What is Pointillism?
Pointillism is a technique of painting in which small, distinct dots of pure color are applied in patterns to form an image. Georges Seurat developed the technique in 1886, branching from Impressionism. The term Pointillism was first coined by art critics in the late 1880s to ridicule the works of these artists and is now used without its earlier mocking connotation
The technique relies on the perceptive ability of the eye and mind of the viewer to mix the color spots into a fuller range of tones and is related closely to Divisionism, a more technical variant of the method. Divisionism is concerned with color theory, where pointillism is more focused on the specific style of brushwork used to apply the paint. It is a technique with few serious practitioners and is notably seen in the works of Seurat, Signac and Cross.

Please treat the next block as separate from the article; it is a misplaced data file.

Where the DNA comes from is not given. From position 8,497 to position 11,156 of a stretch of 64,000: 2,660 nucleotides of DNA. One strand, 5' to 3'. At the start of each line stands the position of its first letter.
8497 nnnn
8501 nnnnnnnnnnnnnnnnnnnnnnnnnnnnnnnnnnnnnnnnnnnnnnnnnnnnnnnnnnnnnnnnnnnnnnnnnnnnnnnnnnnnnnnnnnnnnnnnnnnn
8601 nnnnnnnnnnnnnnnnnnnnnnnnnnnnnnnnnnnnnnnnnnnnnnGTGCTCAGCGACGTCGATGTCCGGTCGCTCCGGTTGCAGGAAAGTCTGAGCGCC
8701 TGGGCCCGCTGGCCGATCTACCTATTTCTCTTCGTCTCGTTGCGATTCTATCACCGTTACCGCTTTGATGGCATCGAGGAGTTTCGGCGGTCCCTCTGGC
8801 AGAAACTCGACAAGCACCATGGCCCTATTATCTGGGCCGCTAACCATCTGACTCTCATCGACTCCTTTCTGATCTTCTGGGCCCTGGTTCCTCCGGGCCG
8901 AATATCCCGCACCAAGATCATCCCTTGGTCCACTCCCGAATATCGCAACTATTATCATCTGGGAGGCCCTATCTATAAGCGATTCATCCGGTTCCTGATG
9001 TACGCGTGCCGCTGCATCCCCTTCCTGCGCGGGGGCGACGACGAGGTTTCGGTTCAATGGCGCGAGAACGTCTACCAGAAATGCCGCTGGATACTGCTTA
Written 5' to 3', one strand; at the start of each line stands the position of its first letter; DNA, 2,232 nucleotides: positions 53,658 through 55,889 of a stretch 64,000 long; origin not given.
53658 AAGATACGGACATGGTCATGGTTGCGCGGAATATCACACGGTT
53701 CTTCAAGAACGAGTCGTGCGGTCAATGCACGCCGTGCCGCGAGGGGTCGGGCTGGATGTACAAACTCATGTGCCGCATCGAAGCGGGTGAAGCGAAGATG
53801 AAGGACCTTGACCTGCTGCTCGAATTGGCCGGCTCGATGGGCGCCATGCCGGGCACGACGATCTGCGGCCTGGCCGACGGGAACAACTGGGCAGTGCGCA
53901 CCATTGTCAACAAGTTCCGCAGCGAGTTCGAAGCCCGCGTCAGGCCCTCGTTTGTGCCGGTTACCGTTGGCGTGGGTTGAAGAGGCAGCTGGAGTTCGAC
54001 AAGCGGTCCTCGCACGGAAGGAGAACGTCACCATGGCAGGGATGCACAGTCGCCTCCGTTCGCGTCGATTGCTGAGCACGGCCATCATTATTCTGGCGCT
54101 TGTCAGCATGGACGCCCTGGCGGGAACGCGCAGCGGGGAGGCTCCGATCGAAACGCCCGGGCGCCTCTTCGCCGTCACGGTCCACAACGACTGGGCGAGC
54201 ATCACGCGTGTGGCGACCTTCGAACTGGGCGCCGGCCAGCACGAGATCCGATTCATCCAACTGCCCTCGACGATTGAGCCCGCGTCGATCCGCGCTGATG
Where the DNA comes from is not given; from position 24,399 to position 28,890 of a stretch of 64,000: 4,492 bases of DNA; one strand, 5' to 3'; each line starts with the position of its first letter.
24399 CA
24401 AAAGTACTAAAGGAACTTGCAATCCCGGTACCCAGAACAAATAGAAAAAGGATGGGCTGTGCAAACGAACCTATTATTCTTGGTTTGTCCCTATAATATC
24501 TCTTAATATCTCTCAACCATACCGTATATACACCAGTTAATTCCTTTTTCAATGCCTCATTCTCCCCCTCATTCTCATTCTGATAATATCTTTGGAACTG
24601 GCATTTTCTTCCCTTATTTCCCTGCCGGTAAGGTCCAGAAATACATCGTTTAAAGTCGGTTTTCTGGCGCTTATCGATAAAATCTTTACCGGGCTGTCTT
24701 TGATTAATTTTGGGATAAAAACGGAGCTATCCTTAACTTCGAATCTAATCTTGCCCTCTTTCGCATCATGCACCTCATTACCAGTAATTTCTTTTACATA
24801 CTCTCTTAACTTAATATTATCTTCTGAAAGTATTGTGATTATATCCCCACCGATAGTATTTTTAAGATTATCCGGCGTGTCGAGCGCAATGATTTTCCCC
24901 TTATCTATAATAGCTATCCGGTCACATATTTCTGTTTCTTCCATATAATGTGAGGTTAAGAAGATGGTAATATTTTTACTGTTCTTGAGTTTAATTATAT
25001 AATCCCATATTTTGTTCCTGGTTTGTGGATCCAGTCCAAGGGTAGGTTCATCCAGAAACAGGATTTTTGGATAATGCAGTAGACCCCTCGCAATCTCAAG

The practice of Pointillism is in sharp contrast to the more common methods of blending pigments on a palette or using the many commercially available premixed colors. Pointillism is analogous to the four-color CMYK printing process used by some color printers and large presses, Cyan (blue), Magenta (red), Yellow and Key (black). Televisions and computer monitors use a pointillist technique to represent images but with Red, Green, and Blue (RGB) colors.